My Apps Are Questioning My Mood
Use an app to monitor your feelings, or do some me-search by keeping a journal.
Posted Sep 08, 2019
Today, there is an app for everything. Besides playing games and music, apps help with mundane tasks such as calendars, organizing photos, or checking financials. Apps, like any tool, require you to have the time, energy, and motivation to make use of them.
For this post, let’s talk about the mental health apps available for most platforms. These programs assist with topics such as mindfulness, meditation, stress reduction, self-monitoring, breathing, sleeping, and relaxing. Sounds good, right? I decided to try a few myself
The first app I installed was “Relax” (I changed the name so as not to pick favorites or bias your own consumer research). It sounded nice, both in name and function, providing a variety of audio tracks such as ocean waves, babbling brooks, and New-Age flute music to enhance meditation.
Most apps I tested supplied information about mental health topics from anxiety to depression, and more. Most were free to download, but continuously prompted the user to pay for an “upgrade” to access more features.
I even tried a “Sleep” app that provided audio-book stories narrated very slowly in a monotonous voice to help me doze off. I typically don't have trouble falling asleep, but I could see how this app might be for those who toss and turn.
My favorites were health-themed apps that counted my steps, calories, and heartbeats. These apps automatically provide an easy reference when you wish to track your physical activity. But several also asked me to enter every food that I consumed. Over time, I found this to be tedious, so I stopped entering data. It is challenging to stay consistent about entering the requested information. As with all apps, the reports can aid personal improvement, but the degree of usefulness depends on the time and energy you put in. The health-related apps that, without effort on my part (other than carrying my phone) tracked my daily steps and provided feedback did help me increase my own activity levels.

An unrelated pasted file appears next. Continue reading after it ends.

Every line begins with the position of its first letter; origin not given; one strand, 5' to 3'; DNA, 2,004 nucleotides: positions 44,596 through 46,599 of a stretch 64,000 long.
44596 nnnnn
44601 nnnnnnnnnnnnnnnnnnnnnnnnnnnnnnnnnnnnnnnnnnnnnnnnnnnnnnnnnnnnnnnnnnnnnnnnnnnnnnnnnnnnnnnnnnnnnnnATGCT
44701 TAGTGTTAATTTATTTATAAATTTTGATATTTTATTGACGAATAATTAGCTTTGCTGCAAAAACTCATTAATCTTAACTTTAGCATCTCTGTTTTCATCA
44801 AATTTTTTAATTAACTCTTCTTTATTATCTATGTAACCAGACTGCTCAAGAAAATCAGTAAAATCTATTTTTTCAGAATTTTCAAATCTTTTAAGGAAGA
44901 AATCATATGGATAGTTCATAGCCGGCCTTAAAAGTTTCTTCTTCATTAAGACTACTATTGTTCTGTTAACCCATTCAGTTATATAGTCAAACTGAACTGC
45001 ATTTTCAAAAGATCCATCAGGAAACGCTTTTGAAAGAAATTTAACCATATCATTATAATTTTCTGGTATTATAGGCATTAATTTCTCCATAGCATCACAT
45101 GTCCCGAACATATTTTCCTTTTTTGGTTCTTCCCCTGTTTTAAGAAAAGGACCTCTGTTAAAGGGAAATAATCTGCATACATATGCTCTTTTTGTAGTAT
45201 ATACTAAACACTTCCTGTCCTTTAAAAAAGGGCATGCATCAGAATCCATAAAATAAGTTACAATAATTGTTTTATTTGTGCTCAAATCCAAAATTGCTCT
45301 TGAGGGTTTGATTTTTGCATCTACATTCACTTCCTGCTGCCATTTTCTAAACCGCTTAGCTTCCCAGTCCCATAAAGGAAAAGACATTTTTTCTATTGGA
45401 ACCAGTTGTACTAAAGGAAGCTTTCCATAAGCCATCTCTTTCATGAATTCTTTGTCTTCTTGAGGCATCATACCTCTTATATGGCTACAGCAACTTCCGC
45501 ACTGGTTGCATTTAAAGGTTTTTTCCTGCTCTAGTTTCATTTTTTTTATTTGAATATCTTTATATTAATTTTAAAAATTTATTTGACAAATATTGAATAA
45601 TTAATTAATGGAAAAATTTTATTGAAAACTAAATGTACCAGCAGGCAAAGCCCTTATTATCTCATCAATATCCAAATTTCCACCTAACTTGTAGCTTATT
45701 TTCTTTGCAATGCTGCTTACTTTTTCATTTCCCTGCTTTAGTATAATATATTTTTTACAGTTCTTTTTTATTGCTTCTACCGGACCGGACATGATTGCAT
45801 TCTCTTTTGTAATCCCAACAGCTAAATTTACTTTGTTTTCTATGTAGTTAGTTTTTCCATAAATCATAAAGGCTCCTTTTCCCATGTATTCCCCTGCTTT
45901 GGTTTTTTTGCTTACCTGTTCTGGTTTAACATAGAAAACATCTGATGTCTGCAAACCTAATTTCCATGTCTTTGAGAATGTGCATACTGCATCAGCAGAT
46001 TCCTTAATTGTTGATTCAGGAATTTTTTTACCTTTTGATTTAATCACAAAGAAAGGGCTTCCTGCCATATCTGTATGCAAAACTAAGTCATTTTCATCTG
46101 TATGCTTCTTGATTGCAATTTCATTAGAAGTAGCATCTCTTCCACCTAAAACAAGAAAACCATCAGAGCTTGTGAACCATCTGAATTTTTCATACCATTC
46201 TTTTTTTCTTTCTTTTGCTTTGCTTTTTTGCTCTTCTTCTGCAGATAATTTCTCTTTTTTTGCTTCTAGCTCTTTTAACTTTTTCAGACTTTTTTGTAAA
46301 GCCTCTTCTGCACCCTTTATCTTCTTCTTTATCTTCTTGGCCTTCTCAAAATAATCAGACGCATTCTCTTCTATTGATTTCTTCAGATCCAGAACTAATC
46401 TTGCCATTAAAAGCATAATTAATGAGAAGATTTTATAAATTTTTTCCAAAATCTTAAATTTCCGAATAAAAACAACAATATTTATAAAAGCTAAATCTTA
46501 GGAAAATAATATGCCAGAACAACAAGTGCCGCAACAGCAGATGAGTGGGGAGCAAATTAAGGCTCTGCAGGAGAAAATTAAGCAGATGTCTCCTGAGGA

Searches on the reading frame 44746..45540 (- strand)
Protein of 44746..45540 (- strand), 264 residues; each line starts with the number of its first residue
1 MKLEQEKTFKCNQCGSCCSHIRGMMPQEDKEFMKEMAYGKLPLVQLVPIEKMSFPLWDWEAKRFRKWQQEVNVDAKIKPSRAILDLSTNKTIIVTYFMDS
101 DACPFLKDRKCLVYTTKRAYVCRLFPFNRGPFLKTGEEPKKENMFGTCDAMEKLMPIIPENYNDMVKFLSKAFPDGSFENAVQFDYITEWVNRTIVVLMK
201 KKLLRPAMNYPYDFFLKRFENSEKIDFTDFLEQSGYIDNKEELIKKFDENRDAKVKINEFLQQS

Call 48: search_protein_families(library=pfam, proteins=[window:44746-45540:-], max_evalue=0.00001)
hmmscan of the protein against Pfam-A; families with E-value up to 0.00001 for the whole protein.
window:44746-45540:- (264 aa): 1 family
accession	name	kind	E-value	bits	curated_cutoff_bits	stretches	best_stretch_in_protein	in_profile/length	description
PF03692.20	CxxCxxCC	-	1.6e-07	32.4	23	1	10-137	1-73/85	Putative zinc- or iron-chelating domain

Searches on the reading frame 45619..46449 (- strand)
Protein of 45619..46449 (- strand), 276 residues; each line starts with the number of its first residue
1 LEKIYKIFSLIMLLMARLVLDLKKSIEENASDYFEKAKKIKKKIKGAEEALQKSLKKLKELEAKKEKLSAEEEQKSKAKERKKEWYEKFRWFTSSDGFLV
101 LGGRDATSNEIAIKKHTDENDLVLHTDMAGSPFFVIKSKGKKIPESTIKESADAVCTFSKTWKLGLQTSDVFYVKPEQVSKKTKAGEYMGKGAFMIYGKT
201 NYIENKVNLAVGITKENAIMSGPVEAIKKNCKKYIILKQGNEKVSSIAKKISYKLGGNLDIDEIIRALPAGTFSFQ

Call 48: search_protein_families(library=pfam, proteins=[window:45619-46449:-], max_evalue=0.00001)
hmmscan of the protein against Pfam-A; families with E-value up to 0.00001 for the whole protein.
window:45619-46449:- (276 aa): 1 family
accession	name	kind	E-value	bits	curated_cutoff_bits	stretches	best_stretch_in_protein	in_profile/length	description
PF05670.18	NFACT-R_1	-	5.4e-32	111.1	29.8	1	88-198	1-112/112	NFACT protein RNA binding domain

At some point, each health-themed app prompted me to take a deep breath. This is always a good idea, but do I need an app to tell me to take a deep breath when stressed?
LIFE HACK: Simply turn this behavior into a “mental app” by taking a deep, stress-reducing breath as needed. Next time you feel stressed, activate your mental app by remembering to take a long, deep breath, and chill.
A mood app I installed encouraged me to click on “emotion bubbles” to assess my mood. Eventually, with daily use, this app reported on my patterns. We sometimes don’t pay attention to our mood swings, or how often we spiral into a negative funk. For this reason, this type of mood monitoring pp can be helpful to your awareness.
But again, it should be pointed out that we don't need an electronic app to explore our feelings. One of the best habits for improving mental health comes when you write about your life in a journal. Here’s an excerpt from Password for Your Mind,:
Shannon felt like something was holding her back, but she was unsure of exactly what it could be. She was in her thirties, and not happy with her career or love life. What was a girl to do?
She remembered writing in her diary as a teen, having to hide her book of secret thoughts from her nosey parents. But now as an adult, Shannon thought it might help to write her feelings down once again. At a quiet moment, she began: “Dear Diary…”
Journaling is an effective way to explore your central processor: your mind. Write about your problems, reactions, memories, and dreams to gain valuable insight. Your journal is a safe place to explore secret desires and promote a free-flowing venting of emotions. Best of all, the words in your journal are for you alone, so be honest. The self-knowledge you gain will support your good mental health.
You can use a mental health app, pick up pen and paper to journal, or even create some "mental apps" of your own. The point is to discover your own patterns, and to understand yourself on a deeper level. This type of “Me-Search” doesn't require an app. Your mental apps can help guide your way in the future.